Review: Paul Brady & Theo Katzman – Ulster Hall, Belfast
This is surely a match made in heaven, even if it is one that not even the Lord himself could have ever seen coming – the undisputed king of Irish singer-songwriters with a career spanning over 50 years, together with an accomplished jazz, pop, rock guitarist and producer, with a sparking solo catalogue and who is also the front man for funk favourites, Vulfpeck. In purely numerical terms, Theo Katzman wasn’t even a twinkle in his parents’ eyes when Paul Brady played and recorded with Planxy in the mid 1970’s. Let that sink in for a minute.
While you’re getting your head round the age thing, Dublin’s Bairbre Anne warms up the crowd. Playing with John Hogg and Sean Genockey on guitars, it has to be said that the sound (and particularly the vocal mix) did not do her any favours this evening. That said, she put her heart into her set and was very capable of hitting and holding the big notes.
There’s definitely a real disparity between the diminutive figure on stage and the huge voice that at times seems to dominate the hall. With her debut album I want To Do It Right But There’s No Such Thing due for release imminently, we get a few songs from that as well as some of her previous single and EP releases.
“27” is nicely done, with solo piano sliding into the backing guitars. “Selfish,” written allegedly at 4am after drinking too much gin, is full of frustration, anger and regret about a relationship gone wrong and almost veers off into Adele territory. “Heavy Pressure” and “Lose Yourself” are brighter and more upbeat with the guitars driving the sound, more urgency in the performance and some blistering vocal work from Baribre Anne. Sadly, the poor sound quality persists through the main act; it has to be said that the sound at the back of the Ulster Hall was noticeably better than up towards the stage.
It’s obvious as the band take the stage that both Brady and Katzman are having fun with this project. Everyone is smiling and joking and they quickly get started with the Brady tune “I Believe In Magic.” Paul Brady may be 72 years of age, but he can more than hold his own with a bunch of guys half his age.
There are contrasts between the styles – Brady’s plays guitar like a man who learned on an acoustic; Katzman is electric (in more ways that one). Brady’s voice is like a deep, solid rock that anchors the songs while Katzman uses an impressive range of styles, at times sounding somewhat Prince-like when he hits the high notes.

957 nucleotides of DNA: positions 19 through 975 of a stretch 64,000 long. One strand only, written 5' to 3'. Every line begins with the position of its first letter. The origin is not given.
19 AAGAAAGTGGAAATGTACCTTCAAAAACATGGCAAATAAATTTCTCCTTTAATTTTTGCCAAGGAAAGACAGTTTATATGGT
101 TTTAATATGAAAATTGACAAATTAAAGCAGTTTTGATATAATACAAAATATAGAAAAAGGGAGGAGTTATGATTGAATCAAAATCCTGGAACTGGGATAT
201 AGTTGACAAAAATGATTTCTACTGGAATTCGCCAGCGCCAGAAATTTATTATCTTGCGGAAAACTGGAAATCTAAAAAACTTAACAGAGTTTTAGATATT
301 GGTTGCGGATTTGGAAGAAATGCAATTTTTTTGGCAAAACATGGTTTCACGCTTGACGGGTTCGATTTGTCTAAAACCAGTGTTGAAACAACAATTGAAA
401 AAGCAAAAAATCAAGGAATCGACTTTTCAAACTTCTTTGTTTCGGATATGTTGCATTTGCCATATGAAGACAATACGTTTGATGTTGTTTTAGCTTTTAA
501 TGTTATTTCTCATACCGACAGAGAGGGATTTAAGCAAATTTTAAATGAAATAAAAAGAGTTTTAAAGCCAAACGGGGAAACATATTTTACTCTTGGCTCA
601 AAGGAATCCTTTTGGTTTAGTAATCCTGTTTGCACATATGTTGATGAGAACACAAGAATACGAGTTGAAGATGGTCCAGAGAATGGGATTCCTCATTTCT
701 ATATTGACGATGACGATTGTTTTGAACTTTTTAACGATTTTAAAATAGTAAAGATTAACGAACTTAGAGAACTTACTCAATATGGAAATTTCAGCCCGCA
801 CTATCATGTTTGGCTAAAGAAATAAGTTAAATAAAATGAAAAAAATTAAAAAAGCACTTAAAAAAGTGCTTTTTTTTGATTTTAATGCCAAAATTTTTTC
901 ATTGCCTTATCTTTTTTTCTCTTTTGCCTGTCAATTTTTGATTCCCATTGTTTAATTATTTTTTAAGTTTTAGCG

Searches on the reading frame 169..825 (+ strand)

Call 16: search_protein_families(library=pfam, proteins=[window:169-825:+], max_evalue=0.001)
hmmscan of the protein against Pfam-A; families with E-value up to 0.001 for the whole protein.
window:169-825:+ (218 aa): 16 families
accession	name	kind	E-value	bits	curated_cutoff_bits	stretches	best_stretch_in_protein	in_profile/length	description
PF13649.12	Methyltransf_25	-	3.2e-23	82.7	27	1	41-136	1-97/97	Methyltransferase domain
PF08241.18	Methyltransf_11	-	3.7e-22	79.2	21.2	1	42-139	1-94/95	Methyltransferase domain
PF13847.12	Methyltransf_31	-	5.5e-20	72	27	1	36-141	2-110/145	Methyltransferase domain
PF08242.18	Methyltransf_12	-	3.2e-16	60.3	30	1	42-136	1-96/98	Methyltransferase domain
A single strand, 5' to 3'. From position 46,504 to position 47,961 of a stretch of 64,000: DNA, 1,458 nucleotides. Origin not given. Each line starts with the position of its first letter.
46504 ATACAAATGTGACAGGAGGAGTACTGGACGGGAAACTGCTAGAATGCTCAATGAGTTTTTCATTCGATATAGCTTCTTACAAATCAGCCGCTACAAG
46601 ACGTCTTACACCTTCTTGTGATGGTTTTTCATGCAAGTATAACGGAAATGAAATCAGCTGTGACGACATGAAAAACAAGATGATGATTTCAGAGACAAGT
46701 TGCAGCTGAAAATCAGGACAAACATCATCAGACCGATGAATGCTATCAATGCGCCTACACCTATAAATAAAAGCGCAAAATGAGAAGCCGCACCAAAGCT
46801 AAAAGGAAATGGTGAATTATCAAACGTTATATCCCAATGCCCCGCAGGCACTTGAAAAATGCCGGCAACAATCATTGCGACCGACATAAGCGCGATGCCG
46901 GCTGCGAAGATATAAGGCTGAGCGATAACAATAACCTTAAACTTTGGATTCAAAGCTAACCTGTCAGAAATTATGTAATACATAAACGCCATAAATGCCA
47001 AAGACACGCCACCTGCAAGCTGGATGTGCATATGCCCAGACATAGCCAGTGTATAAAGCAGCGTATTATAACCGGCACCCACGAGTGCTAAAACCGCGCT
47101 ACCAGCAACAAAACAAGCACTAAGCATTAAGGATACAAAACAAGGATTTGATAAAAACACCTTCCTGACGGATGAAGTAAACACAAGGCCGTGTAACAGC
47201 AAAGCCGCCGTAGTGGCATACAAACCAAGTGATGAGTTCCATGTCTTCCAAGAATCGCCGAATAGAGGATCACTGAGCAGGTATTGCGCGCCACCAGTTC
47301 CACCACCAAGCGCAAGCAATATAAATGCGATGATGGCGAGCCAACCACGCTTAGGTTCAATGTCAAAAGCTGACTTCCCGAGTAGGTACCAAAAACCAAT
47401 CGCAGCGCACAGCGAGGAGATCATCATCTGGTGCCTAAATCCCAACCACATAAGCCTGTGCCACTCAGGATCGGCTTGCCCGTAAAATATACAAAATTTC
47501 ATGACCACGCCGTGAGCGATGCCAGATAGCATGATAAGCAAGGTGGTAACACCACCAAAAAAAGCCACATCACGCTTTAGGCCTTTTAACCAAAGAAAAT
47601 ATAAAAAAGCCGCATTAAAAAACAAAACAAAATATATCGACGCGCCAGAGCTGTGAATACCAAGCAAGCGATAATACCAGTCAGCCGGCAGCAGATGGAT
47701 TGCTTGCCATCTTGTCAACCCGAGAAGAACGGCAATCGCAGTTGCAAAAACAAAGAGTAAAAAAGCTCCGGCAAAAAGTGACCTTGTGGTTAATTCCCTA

The band are immense. Lee Pardini on keys plays beautifully throughout and Louis Cato on drums does an amazing job. Joe Dart on bass is a sight to behold. A man cool enough to wear sunglasses indoors and at night, he is a blur of perpetual motion as well as being one of the best bassists around.
The overall sound is one of real old-school funk and soul with Katzman’s guitar adding something almost Nile Rodgers-like at times. The format is simple enough – the band swap between Brady and Katzman songs, with both trading verses on many of them.
It was interesting to hear Brady describe how Katzman, when given access to Brady’s back catalogue, picked out older and less well-known material but this makes perfect sense when Brady explains that these were songs that he wrote when he was Katzman’s age. Songs such as “Not The Only One” and “Sea Of Love” are brought out, dusted off and given a new lease of life in this setting – funkier, soulful and sometimes with a rock and roll edge to them.
Katzman’s material is similarly transformed at times. “Break Up Together” and and “Pop Song” benefit from Brady’s rock solid voice and guitar style. The highlight of Katzman’s material was “It’s Good To Be Alone,” introduced as “kinda a country song” but when Brady takes on the second verse, you could have been listening to of his own songs. This is beautiful; the band are there in the background, playing impeccably, but it’s Brady’s guitar and voice that take centre stage. On “Crappy Love Song,” Katzman dominates the tongue-in-cheek tune with an R&B feel and a spot of scatting thrown in for good measure.
Brady’s “Just In Time” had a great rock and roll feel to it with Brady singing the lead vocal lines and Pardini and Katzman singing the responses. “The Law Of Love” gets an airing and Katzman’s “Love Is A Beautiful Thing” gets a laugh or two when Katzman points out how his thinly-veiled and subversive song about jealousy has been misinterpreted as a genuine love song. Brady rounds out the set with a stomping, hand-clapping version of “The World Is What You Make It” which even finds space for Dart to solo on bass for a few minutes.
We get a three-song encore after a standing ovation. Katzman leads the audience in a three-part harmony sing-along on “My Heart Is Dead” before Brady takes over with “The Lakes Of Ponchartrain,” complete with guest appearance from John McSherry on whistle and then a massive version of “Crazy Dreams” featuring a dance-off between Katzman and Dart. Pardini’s keyboards and Katzman’s guitar light this song up, while Dart and Cato drive it along.
The band had about 4 ½ days rehearsal before heading out to play four dates around Ireland, of which this was the last. They sound great – certainly polished but at times raw, edgy and bursting with energy and good humour. Musical genres collide without clashing and Brady and Katzman just seem perfect musical partners. After this evening, there can only be two questions – what happens if they start to write and record together? And where can I buy the album.